This Article examines the history of the development of federal incentive tax credits, from the enactment of the investment credit in 1962 to the cash grant in lieu of credits regime introduced as part of the American Recovery and Reinvestment Act of 2009, and methods for “monetizing” tax credits developed in the context of state tax credits as well as federal tax credits (and associated taxation issues). The principal thesis of the Article is that (1) the current array of federal business tax credits addressed in the Article are in the nature of subsidies rather than structural components of the computation of a “correct” tax; and (2) therefore constraining the monetization of these tax credits through the imposition of normative-based substantive requirements is inappropriate. As the Article states in conclusion, if the judgment is that tax expenditures of this kind play a useful role (i.e., they should not simply be repealed), then the articulation of the underlying goals and intended beneficiaries of current tax-based subsidies should be sharpened and our existing “delivery mechanisms” closely examined and possibly overhauled.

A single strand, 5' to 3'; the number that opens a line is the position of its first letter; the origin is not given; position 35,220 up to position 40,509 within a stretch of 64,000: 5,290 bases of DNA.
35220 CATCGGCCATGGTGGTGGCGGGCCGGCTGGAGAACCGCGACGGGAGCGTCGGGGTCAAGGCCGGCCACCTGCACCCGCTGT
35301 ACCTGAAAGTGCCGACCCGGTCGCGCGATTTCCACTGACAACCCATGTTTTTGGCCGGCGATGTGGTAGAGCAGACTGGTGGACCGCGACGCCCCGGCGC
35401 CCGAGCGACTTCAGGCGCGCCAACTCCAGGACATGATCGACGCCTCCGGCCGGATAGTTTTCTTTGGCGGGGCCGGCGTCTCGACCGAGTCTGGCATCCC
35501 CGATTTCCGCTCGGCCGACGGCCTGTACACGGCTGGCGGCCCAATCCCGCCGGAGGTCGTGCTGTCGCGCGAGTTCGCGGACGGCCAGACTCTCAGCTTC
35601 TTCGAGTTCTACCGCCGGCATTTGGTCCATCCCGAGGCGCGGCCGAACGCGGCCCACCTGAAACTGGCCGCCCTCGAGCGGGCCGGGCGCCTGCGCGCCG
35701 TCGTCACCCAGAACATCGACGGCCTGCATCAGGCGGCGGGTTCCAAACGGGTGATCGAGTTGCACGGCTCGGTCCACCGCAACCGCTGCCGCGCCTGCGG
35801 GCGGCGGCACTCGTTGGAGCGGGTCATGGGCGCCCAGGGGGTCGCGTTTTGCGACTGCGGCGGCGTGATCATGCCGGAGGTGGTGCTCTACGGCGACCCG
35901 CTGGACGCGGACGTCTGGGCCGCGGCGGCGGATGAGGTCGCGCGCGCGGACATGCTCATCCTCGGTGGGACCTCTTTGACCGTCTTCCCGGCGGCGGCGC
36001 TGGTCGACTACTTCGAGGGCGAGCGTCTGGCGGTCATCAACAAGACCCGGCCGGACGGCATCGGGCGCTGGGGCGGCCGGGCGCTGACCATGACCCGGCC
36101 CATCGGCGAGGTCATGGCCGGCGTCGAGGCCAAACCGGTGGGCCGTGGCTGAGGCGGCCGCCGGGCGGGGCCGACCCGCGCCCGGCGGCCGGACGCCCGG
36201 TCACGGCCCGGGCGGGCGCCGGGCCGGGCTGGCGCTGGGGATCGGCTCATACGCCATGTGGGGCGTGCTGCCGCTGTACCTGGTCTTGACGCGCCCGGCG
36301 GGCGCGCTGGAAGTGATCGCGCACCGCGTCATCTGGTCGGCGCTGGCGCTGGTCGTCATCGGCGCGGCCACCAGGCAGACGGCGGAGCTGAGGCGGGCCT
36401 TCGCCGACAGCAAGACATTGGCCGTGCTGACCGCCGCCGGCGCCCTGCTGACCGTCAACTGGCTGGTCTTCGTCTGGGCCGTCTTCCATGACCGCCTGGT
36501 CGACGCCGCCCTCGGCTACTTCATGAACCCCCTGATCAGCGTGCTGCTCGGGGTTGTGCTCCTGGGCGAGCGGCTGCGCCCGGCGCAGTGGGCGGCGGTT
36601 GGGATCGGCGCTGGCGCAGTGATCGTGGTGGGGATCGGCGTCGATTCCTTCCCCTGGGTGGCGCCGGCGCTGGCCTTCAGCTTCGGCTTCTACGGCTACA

Giegerich, Thomas W.
"The Monetization of Business Tax Credits,"
Florida Tax Review: Vol. 12, Article 10.
Available at: https://scholarship.law.ufl.edu/ftr/vol12/iss1/10